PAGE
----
A Carnival of Futures

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one step at a time like this are a collective of performance artists who specialize in transforming the “audience” into the performer, through a unique approach to contemporary arts practice. Bridgette Engler and I were approach by one step about a year ago, to ostensibly “help them” with a futures project. Bridgette and I designed a creative and interactive process of two half-day workshops that would run them through a foresight process to envision the futures of contemporary arts practice – 50-100 years from now. However in what might be described as “inversion” or “entrapment”, we the futurists soon found ourselves being repurposed as props and performers in their own mad, inspired and brilliant reconfiguration of what we understand to be futures studies….

How did we end up here in the first place?

Often it’s a question we ask ourselves when something has gone horribly wrong! In this case, we were delighted to become “futurists as props”, but the road here was both interesting and strange.

We had a number of “client” meeting with them over the course of a few months. Basically everything we threw at them, weak signals, causal layered analysis, design futures, mangled rusted nails, etc they chewed up and devoured. Many clients want the facilitator to do the brain work and make it all sweet and easy, and fair enough!!! Execs are pressured to perform, managers must manage. But this crew were different, they became true students, immersing themselves in our world.

After this we designed a futuring process that we thought they would enjoy and which would help them envision the futures of contemporary arts practice:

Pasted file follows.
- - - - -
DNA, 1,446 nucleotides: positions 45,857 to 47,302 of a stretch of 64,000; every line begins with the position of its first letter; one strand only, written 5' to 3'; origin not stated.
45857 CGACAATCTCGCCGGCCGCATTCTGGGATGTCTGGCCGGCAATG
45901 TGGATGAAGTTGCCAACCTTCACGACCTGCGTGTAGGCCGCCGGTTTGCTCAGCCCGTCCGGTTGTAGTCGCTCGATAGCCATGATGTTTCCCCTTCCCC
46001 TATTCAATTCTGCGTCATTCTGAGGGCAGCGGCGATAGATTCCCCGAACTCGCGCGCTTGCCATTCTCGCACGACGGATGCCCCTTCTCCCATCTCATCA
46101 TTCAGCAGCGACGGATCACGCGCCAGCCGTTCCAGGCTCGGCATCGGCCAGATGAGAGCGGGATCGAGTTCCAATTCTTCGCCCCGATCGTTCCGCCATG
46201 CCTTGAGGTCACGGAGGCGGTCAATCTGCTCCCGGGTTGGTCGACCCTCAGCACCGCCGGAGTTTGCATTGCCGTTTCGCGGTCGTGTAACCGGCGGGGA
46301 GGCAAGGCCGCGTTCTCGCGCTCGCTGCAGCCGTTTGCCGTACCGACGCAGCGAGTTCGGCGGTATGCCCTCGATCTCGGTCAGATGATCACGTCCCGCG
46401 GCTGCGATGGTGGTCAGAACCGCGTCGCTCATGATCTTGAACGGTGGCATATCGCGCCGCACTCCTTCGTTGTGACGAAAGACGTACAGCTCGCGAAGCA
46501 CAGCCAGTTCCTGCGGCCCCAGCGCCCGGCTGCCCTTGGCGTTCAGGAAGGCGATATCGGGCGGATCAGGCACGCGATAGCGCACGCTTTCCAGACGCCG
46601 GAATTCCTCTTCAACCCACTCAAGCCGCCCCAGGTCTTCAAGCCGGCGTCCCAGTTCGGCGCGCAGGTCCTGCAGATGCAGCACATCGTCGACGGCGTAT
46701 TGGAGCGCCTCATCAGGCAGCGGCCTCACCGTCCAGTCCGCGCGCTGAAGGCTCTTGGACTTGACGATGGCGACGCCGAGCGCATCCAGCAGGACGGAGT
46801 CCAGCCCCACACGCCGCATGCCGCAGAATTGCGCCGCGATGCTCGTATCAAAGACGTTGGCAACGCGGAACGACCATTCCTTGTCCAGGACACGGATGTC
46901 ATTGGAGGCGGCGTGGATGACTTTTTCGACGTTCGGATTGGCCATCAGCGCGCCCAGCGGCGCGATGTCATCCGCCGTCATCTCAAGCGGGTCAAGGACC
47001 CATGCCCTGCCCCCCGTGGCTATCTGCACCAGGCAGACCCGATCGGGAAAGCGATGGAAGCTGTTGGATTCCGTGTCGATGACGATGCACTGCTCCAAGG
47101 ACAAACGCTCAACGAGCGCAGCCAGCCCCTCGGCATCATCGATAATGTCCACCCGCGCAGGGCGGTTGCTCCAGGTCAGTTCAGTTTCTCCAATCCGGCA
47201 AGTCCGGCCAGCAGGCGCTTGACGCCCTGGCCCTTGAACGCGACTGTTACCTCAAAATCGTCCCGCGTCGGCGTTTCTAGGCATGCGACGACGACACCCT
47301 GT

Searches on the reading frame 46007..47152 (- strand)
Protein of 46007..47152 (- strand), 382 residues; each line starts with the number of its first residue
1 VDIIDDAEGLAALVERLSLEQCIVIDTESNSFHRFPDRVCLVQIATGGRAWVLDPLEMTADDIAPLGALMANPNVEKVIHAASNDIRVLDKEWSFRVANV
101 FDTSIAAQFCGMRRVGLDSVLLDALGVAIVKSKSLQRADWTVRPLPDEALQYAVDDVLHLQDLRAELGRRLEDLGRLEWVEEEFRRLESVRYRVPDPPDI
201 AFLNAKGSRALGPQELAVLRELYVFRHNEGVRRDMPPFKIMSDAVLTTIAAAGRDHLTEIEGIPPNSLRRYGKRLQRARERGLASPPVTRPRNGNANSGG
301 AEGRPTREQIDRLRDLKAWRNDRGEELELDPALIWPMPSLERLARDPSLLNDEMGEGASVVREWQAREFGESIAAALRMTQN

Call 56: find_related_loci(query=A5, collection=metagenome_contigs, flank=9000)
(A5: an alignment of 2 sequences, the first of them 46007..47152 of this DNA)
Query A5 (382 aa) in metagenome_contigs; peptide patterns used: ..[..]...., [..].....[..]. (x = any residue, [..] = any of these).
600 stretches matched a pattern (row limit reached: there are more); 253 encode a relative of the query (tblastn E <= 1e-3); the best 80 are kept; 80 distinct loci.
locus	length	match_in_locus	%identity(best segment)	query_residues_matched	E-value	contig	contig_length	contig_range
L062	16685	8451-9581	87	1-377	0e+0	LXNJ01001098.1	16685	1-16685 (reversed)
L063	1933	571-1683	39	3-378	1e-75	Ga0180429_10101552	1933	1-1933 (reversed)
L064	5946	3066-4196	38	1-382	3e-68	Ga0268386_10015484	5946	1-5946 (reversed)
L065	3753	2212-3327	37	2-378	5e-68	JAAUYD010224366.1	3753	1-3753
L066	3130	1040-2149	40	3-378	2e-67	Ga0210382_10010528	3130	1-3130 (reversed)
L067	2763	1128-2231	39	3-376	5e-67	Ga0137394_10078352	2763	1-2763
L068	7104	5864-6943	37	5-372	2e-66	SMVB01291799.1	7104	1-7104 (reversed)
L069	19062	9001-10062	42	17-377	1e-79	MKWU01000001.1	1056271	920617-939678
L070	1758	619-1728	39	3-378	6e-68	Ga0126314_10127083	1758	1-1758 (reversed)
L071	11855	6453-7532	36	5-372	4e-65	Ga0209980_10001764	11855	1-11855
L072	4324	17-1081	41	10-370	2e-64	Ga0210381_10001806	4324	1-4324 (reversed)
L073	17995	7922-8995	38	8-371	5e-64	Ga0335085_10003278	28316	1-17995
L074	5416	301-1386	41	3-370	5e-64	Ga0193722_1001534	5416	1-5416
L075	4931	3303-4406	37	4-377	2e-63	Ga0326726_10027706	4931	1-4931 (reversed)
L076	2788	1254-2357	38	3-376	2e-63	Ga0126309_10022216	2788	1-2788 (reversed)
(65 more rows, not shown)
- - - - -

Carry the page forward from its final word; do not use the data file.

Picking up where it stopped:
Half Day 1 

  • Forecasting game
  • Harman Fan scenario building

Half Day 2

  • CLA using Lego Serious Play
  • Integrated Visioning

Process Day 1

Forecasting Game

The forecasting game combined elements of emerging issue analysis (Graham Molitor) and  weak signals / future sign (Elina Hiltunen).

We started out by generating a list of “emerging issue” based on a brain storming process and with some dot voting.

Here is the list of issues with dot voting on key / interesting ones.

We then ran a forecasting game based on the work of Elina Hiltunen (weak signals). Each made bets and wagers with funny money based on their assessment of whether an issue was weak to strong

Harman Fan 

Using these same issues as a basis, here Bridgette explains the Harman Fan scenario process

Here they are beginning to organise issues chronologically and narratively

…and more organising

and more.

Harman Fan is starting to take shape in a 100 year time frame…

Final form of Harman Fan

Fan debrief with Bridgette.

Process Day 2

Doing CLA with Lego serious play

We guided them through the layers of Causal Layered Analysis. One the downswing…  Litany, Systems, Worldview, Myth / Metaphor. On the upswing, what is the new myth / metaphor, what is the new culture, what are empowering systems / structures aligned to this, and what are the new KPIs, how do we measure this new narrative direction?

Starting off with Causal Layered Analysis using Lego Serious Play